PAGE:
The Episcopal Church of St Alban, Albany OR
The 19th Sunday after Pentecost
Proper 22 B
4 OCT 2015
Job 1:1; 2:1-10, Hebrews 1:1-4; 2:5-12
Mark 10:2-16, Psalm 26
“From dying suddenly and unprepared, Good Lord, deliver us.”  That’s one of the petitions from the prayers called “The Great Litany”, which we use during Lent. There are times when we can be tempted to treat these words somewhat nonchalantly, as if it deals with something far out into the future. But this isn’t what we’re saying to God. We’re pleading that, when something drastic DOES happen, we’ll be able to deal with it. Somehow, we pray, we’ll find the resources, spiritual, emotional and physical, to live into and through whatever it is we may find most frightening or unnerving, especially when we hardly have a moment’s notice. And THAT’S what our faith is all about.
“Curse God and die” must be one of the best spousal support lines in the Bible. If you know anything at all about Job, you’ll remember how devout he was. He was faithful to the point of stoicism. Puritanical, in the best sense, might describe him. He is pictured as following the laws and making sure that their spirit was evident, that he wasn’t simply going through the motions. He was SO faithful, in fact, that God was really and impressed by the way that he conducted himself. So much so that God couldn’t stop talking about and pointing to Job as the very epitome of what life was all about.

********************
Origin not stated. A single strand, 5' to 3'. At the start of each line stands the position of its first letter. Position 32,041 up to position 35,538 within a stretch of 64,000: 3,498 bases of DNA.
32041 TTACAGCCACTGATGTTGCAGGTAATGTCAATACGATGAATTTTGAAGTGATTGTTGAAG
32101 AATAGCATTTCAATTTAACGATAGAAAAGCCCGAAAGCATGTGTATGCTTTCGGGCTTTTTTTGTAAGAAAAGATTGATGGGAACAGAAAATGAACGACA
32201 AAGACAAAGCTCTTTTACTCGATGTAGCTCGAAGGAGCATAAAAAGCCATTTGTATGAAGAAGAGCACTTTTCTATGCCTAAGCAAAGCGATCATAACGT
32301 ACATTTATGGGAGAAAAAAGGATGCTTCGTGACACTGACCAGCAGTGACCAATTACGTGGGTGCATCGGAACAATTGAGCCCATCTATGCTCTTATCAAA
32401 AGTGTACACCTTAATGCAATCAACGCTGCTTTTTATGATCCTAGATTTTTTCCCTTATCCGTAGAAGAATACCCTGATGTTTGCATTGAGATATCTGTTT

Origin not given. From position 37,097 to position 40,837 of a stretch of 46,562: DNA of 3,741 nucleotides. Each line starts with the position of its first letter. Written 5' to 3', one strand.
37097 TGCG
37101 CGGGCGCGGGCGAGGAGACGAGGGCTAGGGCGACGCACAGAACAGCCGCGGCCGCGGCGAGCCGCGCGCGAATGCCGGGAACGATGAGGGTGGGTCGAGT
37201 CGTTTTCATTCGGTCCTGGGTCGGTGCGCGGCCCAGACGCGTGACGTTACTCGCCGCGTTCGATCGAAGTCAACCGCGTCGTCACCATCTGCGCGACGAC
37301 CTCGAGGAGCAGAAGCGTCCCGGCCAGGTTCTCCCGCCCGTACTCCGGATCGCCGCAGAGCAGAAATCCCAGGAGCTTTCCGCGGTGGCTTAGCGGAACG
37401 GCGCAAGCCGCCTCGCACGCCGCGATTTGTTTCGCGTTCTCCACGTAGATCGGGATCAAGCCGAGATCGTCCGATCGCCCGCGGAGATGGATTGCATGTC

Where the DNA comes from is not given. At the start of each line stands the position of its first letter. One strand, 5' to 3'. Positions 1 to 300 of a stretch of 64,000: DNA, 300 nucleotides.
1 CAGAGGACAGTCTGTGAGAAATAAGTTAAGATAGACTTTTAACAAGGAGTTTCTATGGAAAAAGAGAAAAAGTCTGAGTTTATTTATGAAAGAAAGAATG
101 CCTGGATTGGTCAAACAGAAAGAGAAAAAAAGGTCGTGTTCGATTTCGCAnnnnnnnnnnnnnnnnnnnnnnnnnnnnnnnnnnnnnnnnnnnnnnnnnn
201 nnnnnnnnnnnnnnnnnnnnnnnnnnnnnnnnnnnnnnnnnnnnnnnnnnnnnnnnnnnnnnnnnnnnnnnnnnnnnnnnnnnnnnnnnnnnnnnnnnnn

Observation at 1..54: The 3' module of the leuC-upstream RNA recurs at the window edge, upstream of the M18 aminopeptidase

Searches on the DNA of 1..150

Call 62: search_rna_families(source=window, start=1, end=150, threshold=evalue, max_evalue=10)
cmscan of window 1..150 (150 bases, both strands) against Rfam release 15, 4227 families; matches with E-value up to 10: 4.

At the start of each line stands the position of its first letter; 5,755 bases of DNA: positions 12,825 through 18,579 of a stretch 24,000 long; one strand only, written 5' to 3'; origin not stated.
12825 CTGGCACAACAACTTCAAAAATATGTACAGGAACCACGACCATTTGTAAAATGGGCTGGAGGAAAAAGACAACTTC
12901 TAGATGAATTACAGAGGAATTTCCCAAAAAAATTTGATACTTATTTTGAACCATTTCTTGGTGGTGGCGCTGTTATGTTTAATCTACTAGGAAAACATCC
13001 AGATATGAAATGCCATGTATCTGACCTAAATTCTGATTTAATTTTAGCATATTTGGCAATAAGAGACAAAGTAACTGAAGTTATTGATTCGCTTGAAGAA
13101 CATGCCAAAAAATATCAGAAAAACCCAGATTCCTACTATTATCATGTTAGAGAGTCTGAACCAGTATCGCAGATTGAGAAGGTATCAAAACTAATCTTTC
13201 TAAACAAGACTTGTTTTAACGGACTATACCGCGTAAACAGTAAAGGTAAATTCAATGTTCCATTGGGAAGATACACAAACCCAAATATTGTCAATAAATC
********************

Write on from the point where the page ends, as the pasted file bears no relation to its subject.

Not to berate ourselves unduly, but I doubt if you and I would compare to Job. Yet we all have our good points. Perhaps best among them is that we all try hard to live into the discipleship to which Jesus calls us. We do our best, even as we struggle, for instance, to make sure that everyone is treated as we’re called to do by the promises of the Baptismal Covenant. But everyday life IS hard, something Jesus recognised. Yet He counselled that we should never give up, either on the possibilities of God’s Love to transform us or on our determination to be as faithful as we possibly can. Then, when the chips are down, from somewhere within us, we can draw on that reservoir of love.
“From dying suddenly and unprepared …” this petition is made all the more real by the events in Roseburg of last Thursday. Like the “loathsome sores” covering the body of Job, the shootings at Umpqua Community College came out of nowhere. Even if the assailant DID post comments and warnings on social media on Wednesday night, no one, apparently, took them seriously. People may have thought them fantasies of someone with a wild, if very warped, imagination, something little different from many of the TV shows or Facebook rants that pepper our lives.